Carex inops

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Carex inops
Carex inops inops.jpg
ssp. inops herbarium specimen
Scientific classification
Kingdom: Plantae
(unranked): Angiosperms
(unranked): Monocots
(unranked): Commelinids
Order: Poales
Family: Cyperaceae
Genus: Carex
Species: C. inops
Binomial name
Carex inops

Carex inops is a species of sedge known by the common name long-stolon sedge. It is native to northern North America, where it occurs throughout the southern half of Canada and the western and central United States. There are two subspecies; ssp. inops is limited to the west coast from British Columbia to California, while ssp. heliophila (sun sedge), is more widespread and is more common east of the Rocky Mountains.[1]

This sedge produces a loose clump of stems up to 50 centimeters tall. The stiff, narrow leaves persist, with dead ones remaining around the base of the plant. The inflorescence usually has pistillate spikes below staminate spikes.[2] The plant grows from rhizomes and fibrous roots; despite its common name, it does not usually form stolons.[1]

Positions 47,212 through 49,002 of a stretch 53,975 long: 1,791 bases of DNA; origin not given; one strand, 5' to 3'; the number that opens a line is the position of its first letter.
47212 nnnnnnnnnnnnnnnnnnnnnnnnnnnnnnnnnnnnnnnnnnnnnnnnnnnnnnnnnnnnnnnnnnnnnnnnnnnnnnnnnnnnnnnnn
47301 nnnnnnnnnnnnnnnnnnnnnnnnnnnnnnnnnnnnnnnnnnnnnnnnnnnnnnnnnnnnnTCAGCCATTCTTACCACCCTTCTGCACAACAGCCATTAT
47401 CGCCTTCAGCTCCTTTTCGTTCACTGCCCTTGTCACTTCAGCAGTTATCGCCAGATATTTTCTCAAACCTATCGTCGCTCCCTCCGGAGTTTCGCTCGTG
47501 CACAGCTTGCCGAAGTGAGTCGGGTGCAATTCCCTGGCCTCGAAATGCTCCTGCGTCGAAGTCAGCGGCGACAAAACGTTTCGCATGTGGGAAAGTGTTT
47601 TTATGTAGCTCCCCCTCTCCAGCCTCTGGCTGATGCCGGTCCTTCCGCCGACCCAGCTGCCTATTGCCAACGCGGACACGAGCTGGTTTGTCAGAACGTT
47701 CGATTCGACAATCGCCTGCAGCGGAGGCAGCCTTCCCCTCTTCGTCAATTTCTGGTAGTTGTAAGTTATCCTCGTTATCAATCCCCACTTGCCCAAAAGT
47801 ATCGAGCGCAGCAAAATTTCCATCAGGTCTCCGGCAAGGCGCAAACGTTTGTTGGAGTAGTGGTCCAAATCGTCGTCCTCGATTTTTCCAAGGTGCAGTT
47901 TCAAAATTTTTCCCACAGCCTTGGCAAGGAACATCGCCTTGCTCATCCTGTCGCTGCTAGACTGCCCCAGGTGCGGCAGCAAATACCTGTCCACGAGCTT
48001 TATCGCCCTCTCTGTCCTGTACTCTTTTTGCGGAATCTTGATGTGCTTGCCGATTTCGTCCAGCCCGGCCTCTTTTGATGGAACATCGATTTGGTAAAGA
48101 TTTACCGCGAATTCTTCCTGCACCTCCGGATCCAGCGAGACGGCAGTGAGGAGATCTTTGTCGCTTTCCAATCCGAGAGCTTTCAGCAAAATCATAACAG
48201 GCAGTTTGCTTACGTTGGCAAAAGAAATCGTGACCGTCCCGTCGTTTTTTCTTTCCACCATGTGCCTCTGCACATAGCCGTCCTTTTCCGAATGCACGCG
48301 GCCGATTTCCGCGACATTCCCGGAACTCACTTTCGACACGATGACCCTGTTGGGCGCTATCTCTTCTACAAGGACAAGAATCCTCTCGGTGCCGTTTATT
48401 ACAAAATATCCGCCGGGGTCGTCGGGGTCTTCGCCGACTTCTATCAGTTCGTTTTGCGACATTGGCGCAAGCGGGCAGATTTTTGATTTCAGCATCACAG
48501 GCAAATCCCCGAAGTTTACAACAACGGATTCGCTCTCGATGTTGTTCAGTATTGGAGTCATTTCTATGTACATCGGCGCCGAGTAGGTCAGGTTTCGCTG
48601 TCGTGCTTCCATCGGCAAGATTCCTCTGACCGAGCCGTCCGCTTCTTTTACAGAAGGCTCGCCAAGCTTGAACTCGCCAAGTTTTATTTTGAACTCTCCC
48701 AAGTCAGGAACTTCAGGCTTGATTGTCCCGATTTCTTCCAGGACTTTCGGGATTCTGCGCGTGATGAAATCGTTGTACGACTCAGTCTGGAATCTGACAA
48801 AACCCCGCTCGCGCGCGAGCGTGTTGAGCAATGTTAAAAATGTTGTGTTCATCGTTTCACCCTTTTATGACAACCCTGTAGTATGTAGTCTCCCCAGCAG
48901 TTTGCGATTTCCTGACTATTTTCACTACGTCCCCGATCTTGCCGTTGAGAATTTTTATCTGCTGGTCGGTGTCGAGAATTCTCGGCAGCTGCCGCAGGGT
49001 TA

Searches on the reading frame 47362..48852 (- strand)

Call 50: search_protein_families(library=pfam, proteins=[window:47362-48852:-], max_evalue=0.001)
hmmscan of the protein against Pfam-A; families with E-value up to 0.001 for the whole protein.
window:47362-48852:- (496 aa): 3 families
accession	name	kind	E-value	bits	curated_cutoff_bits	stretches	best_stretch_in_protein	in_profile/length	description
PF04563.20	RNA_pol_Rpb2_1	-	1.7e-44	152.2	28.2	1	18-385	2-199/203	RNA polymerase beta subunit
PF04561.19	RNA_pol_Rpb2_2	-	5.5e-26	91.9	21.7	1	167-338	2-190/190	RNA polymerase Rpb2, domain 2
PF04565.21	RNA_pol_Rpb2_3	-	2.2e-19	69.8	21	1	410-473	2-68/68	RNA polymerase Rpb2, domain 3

This plant, particularly sun sedge (ssp. heliophila), is a dominant species in a number of ecosystems, such as many grasslands. On the prairies of the northern Great Plains it is codominant with grasses such as western wheatgrass (Pascopyrum smithii) and other wheatgrasses, big bluestem (Andropogon gerardi) and other bluestems, needle-and-thread grass (Hesperostipa comata) and other needlegrasses, and/or blue grama (Bouteloua gracilis) and other gramas. It is common on the tallgrass prairies of Kansas alongside bluestems and prairie sandreed (Calamovilfa longifolia). It can be a dominant species in Rocky Mountain meadows, woodlands in Nebraska, the Black Hills of South Dakota and Wyoming, and the plains of Saskatchewan. It can be found in each stage of ecological succession on grasslands. It can colonize blowouts, anthills, and prairie dog towns.[1]

Many types of animals consume this plant, particularly ssp. heliophila. It is considered a good forage for livestock because it is one of the first green plants to appear in the spring and animals such as cattle find it palatable.[1]


  1. ^ a b c d Fryer, Janet L. 2009. Carex inops. In: Fire Effects Information System, [Online]. U.S. Department of Agriculture, Forest Service, Rocky Mountain Research Station, Fire Sciences Laboratory.
  2. ^ Carex inops. Flora of North America.

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